together the manufacturers and growers of
cotton. The convention is expected to be
the most important one ever held by the
association. A great variety of subjects
pertaining to the cotton and other interests
of tho south will be presented by many gen
tlemen, and improved machinery and pro
The large railroads of the country
seem to aim chiefly now to spread them
selves over as much territory as possible.
The Illinois Central, after having bought
several short branches extending out from
the main line at diffirent points, is now en
gaged in building two new branches in the
state of M ssissippi, one of them leading
out from Jackson, and each to be a hun
dred miles long. In this vicioity it ac
quired the Mound City mad recently, and
is now contemplating the construction of
the Wetaug ro.id. Jay Gould, in conversa
tion with a St. L uis reporter, said that he
lud in view the construction of a line from
R chie to Danville, Ills., to giin access to
the co d fields in that section of countty
this line w uid traverse, which, it is said,
are extensive and rich.
The ceiling of Mr. John Gites' saloon
aud billitrl hall presents a most artistic
appearance. It has been undergoing an
elaborate decoration by Mr. II. II. Meyer,
tho painter, and the work so far as it h is
progressed proves Mr. Meyer to be an
artist of rare talent. The cornice of the
Nrge room is represented by scroll paint
ing of a beautiful pattern, while on the
ceiling are represented four groups of
cjpids, in each group four, one supporting
each corner of a square of festoons com
posed of the rarest and most beautiful
flowers. The figures and flowers arc mar-
velously true to nature. The expressions
of the faces of the former is as nearly life
like, even when viewed with an opera
glass, as it is possible to make with brush
and paint. The flowers are equally perfect,
both as to the most delicate shades in
colors and a to forms. This work is exe
cuted, too, with remarkable rapMity, show
ing a skilled hand and a practiced eye.
Mr. Gates is justly proud of the appear
auce of his room.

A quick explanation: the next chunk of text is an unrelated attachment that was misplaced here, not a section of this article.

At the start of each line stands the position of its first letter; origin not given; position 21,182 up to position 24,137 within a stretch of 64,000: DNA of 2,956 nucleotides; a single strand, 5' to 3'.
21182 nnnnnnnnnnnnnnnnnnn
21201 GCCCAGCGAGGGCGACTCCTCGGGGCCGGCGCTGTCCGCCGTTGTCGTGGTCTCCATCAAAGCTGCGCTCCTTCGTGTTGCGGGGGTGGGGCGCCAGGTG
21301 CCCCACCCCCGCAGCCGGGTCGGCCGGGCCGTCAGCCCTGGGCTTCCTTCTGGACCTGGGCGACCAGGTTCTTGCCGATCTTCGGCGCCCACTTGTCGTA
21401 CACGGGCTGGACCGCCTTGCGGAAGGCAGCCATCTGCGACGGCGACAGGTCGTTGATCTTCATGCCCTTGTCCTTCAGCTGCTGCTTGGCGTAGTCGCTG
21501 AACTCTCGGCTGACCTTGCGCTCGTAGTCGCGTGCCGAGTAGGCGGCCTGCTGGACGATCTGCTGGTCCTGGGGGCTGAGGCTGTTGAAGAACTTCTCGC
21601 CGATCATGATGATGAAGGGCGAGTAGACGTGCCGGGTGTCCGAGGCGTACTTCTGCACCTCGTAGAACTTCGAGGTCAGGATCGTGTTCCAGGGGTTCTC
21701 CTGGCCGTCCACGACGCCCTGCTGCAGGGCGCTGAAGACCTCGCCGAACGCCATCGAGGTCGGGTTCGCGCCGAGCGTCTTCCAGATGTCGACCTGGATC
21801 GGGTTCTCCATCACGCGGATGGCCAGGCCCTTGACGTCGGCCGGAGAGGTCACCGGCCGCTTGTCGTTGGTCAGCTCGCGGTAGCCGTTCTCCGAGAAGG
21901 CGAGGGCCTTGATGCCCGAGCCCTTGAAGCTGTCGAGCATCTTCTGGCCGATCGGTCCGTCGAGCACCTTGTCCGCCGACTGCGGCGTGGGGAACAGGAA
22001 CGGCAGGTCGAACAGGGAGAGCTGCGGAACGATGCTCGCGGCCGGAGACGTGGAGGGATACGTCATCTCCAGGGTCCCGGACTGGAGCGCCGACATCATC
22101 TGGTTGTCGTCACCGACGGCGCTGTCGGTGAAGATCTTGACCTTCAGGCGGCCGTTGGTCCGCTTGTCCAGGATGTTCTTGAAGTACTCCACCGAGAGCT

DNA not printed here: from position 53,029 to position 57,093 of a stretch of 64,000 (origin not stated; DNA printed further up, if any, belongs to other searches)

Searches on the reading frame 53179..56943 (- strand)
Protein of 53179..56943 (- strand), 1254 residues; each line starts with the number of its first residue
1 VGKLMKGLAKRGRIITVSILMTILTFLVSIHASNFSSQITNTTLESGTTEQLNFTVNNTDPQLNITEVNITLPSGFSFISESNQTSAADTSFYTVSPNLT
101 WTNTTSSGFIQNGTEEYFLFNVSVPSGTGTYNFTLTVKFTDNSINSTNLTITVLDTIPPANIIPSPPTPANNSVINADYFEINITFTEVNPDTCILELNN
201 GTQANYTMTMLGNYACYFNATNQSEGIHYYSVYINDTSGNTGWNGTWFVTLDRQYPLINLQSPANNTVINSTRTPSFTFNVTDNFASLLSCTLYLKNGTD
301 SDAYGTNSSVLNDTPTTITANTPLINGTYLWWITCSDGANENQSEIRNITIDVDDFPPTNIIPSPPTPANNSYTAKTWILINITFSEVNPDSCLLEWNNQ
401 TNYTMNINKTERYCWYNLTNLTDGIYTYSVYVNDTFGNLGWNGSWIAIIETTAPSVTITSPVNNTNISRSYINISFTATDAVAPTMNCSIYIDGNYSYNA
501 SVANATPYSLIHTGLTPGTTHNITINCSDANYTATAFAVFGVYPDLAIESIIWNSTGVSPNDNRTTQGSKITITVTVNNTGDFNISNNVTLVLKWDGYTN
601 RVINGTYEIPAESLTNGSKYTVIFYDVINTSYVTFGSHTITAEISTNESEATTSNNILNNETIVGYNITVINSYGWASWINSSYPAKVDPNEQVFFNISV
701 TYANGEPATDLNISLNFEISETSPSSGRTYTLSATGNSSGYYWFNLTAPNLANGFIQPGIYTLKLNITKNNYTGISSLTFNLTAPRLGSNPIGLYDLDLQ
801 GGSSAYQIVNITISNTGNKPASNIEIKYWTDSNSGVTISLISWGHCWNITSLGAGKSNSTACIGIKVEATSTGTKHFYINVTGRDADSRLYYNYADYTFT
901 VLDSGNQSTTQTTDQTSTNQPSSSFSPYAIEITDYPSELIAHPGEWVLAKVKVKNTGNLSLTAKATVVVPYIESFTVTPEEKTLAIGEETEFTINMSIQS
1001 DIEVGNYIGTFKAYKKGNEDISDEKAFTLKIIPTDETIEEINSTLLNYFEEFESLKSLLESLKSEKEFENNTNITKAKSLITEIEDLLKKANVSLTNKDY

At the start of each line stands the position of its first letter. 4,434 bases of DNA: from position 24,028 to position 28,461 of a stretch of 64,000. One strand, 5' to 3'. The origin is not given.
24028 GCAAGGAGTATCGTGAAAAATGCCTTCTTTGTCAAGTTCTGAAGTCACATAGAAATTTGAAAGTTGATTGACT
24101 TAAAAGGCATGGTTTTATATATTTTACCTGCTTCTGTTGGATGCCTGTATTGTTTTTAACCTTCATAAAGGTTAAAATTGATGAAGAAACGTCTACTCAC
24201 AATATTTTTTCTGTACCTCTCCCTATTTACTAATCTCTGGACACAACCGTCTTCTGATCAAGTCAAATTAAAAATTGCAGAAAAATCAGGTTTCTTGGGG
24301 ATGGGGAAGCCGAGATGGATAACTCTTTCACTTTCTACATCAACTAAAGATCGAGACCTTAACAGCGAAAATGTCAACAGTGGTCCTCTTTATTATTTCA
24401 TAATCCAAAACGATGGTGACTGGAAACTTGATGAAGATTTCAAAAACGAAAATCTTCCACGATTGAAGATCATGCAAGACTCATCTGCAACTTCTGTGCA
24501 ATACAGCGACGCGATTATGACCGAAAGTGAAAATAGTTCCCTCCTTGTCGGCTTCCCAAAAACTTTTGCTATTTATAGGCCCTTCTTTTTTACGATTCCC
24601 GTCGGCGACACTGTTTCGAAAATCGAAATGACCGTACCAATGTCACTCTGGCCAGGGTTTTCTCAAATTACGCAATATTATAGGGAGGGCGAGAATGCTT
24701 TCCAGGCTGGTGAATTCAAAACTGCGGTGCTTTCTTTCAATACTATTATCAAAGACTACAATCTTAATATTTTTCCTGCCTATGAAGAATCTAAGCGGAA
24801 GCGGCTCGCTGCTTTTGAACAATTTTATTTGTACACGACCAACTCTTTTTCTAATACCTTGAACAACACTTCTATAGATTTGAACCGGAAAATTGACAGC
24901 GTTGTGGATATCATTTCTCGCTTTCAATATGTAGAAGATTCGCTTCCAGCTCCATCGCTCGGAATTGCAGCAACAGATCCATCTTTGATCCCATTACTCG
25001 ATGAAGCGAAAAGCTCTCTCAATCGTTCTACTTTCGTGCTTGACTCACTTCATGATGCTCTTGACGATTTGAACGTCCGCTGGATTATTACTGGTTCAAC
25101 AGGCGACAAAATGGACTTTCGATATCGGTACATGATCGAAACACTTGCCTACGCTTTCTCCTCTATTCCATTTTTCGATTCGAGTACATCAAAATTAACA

The movement inaugurated by Post
mas'' r Murphy, to get the Postmaster-general
to establish a system of receiving let
ter box- in this city is making aboutas rapid
headway in the department at Washington
as such things usually do. dpt. Thomas
has interested himself in the matter, and
his influence with the powers that be at the
federal capital is such that we may rest as
sured of a speedy realization of our hopes
of having the system established. Captain
Thomas is trying to get us a free delivery
system, to which we would be entitled by
reason of the receipts at our post-office, had
the letter postage not been reduced. The
free delivery system that is the free de
livery of letters to addrfsseea by government
carriers is directed by law to be estab
lished in all communities the business of
whose postage reaches twenty thousand
dollars or over during the fiscal year. Dur
ing the last fiscal year the receipts of the
Cairo post-offioe were seventeen thousand
eight hundred dollars, falling only two.
thousand two hundred dollars short of the
required amount. Postmaster Murphy is
onti lent that, but for the red iction in the
letter posttg--, he would have been able, at
the close "f the present fiscal year, to show
receipts to the amount of twenty thousand
dolmrs or over, whicti woxd have entitled
us to a free delivery system under the
postal laws. But it is probable certainly,
it is bin reasonable to expect that Con
gress will a.ljust the amount of receipts re
quired by any post. ffi :e in order t entitle
the community to free delivery, so as to al
low for the reduction in letter postage; aud
if congress does this, the receipts of tho
Cairo office this year will exceed the neces
sary amount. But be this as it may: we
are entitled to receiving boxes, anyhow.
The order to establish these here went forth
from tho Postmastor general some time ago,
but for e me reason not clear to us at
this distance it was recinded, and the mat
ter lett where it was before. During his re
cent visit to Washington Capt. Thomas
again broached the suoject to tho Post-ma-ter-general,
and was given reason to be
lieve that favorable actioa would soon be
Of late there have been an unusual num
bet of peddlers in the city, but they plied
their business so secreiely and they looked